Sense is the victim when sabres are drawn

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“Have you noticed how policemen in riot gear look and act the same the world over? It’s no coincidence. They have been selected and trained to be that angry person,” writes “The Gadfly” columnist ROBERT MACKLIN. 

AS the sabres of war, both hot and cold, rattle in their Middle East and North Pacific scabbards, it’s probably worth a glance at the other side of the nationalist coin that’s funding the disruption.

Have you noticed, for example, how policemen in riot gear look and act the same the world over? It’s no coincidence. They have been selected and trained to be that angry person. When and if they get together no doubt they get along just fine. They talk the same language (albeit in different accents), and hold similar views about society and its values.

They are not alone. The same could be said for many of our professions and vocations. Doctors, for example, barely recognise territorial barriers in their desire to heal the sick and wounded. Academics and scientists habitually combine their mental resources to crack the problems of their exploratory disciplines. They exult in the notion of standing on the shoulders of giants from all parts of the globe.

Leaders, be they royals, dictators or vaguely elected interlopers are part of the one club. They are only truly happy talking to each other. Look at Donald J Trump, for example, he’s so thrilled to have slid in the back door he can barely contain himself. 

Journalists and authors in my experience are very similar the world over. They generally have an obsession with the truth of the matter though they might approach it in different ways. All journalists everywhere despise those who leave their ranks for the dark side (and all are addicted to gossip). While writers are big on schadenfreude as in Gore Vidal’s famous line: “Every time a friend succeeds I die a little”; but underneath it’s us against apathy, the cliché and the mediocre.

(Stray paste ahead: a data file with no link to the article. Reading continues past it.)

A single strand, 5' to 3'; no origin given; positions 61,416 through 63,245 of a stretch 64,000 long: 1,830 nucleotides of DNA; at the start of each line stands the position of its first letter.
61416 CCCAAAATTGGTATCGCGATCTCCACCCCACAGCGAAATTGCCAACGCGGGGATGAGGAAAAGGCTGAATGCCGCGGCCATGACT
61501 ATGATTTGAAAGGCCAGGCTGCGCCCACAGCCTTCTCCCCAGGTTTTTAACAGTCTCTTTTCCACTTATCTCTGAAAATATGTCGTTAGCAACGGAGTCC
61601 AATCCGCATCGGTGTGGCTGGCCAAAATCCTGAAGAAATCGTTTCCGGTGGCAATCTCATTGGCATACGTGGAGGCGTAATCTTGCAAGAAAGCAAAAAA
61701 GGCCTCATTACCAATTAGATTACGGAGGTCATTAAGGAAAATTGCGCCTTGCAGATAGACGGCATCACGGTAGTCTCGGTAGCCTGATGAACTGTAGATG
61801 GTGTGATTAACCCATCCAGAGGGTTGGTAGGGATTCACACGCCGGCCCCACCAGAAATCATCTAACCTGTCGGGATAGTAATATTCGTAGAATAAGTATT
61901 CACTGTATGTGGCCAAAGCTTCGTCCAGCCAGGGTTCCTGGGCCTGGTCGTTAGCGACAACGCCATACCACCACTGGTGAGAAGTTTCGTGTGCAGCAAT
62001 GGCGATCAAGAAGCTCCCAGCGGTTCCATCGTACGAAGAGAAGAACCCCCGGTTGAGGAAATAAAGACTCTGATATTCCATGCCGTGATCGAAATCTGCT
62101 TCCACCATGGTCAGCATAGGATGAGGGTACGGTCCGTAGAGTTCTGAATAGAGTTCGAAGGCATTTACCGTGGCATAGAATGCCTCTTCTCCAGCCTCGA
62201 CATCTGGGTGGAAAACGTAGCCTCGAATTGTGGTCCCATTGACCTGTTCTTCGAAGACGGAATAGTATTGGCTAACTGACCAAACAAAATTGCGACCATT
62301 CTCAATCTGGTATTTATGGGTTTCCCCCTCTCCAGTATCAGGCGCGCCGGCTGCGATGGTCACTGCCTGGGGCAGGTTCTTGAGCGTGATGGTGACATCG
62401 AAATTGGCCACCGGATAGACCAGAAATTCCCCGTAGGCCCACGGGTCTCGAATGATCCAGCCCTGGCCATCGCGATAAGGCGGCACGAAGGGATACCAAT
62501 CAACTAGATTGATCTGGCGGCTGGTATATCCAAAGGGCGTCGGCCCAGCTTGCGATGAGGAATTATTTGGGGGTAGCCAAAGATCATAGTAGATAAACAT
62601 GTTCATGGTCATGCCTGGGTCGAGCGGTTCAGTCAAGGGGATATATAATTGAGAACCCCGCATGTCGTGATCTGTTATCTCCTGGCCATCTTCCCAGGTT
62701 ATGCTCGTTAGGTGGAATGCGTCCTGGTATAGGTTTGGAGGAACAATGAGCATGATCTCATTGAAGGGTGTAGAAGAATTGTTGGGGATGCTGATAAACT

True artists across the board are very similar in their values.

Indeed, I’ve often thought that the arts departments should swap personnel with Defence. In a trice, the arts community would get more funding and the world would suddenly become a much more peaceable and entertaining place.

This supra-territorial approach also applies to tendencies in larger populations. The horrors of colonialism, for example, were perpetrated by most of the European powers in much the same manner. And the Chinese in Tibet and the Indonesians in West Papua today are heading in precisely that direction with identical excuses.

And so it goes for the fairytales that rejoice in the nomenclature of “religion”. The priestly class and their abuses haven’t changed their ways since the pharaohs, and their followers wipe away a tear and follow in their wake, chasing the tale that promises life after death. 

You only have to hear the latest news from drought-wracked NSW, where the Anglican clergy are actually organising farmers to pray for rain.

What harm can that do? I hear you ask. Well, certainly not as much as the song we used to sing at Methodist Sunday School about us “Christian soldiers, marching as to war, with the cross of Jesus going on before…” 

Alas, war and religion are old bedfellows; just ask the generals who religiously embed them to somehow give heavenly permission for the slaughter. 

But here’s the thing: in those armies on both sides of the trenches are  policemen, lawyers, doctors, academics, war correspondents and putative novelists feverishly taking notes. 

If the sabres are actually drawn many, perhaps all, would be wiped out.

Doesn’t really compute, does it? 

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Robert Macklin
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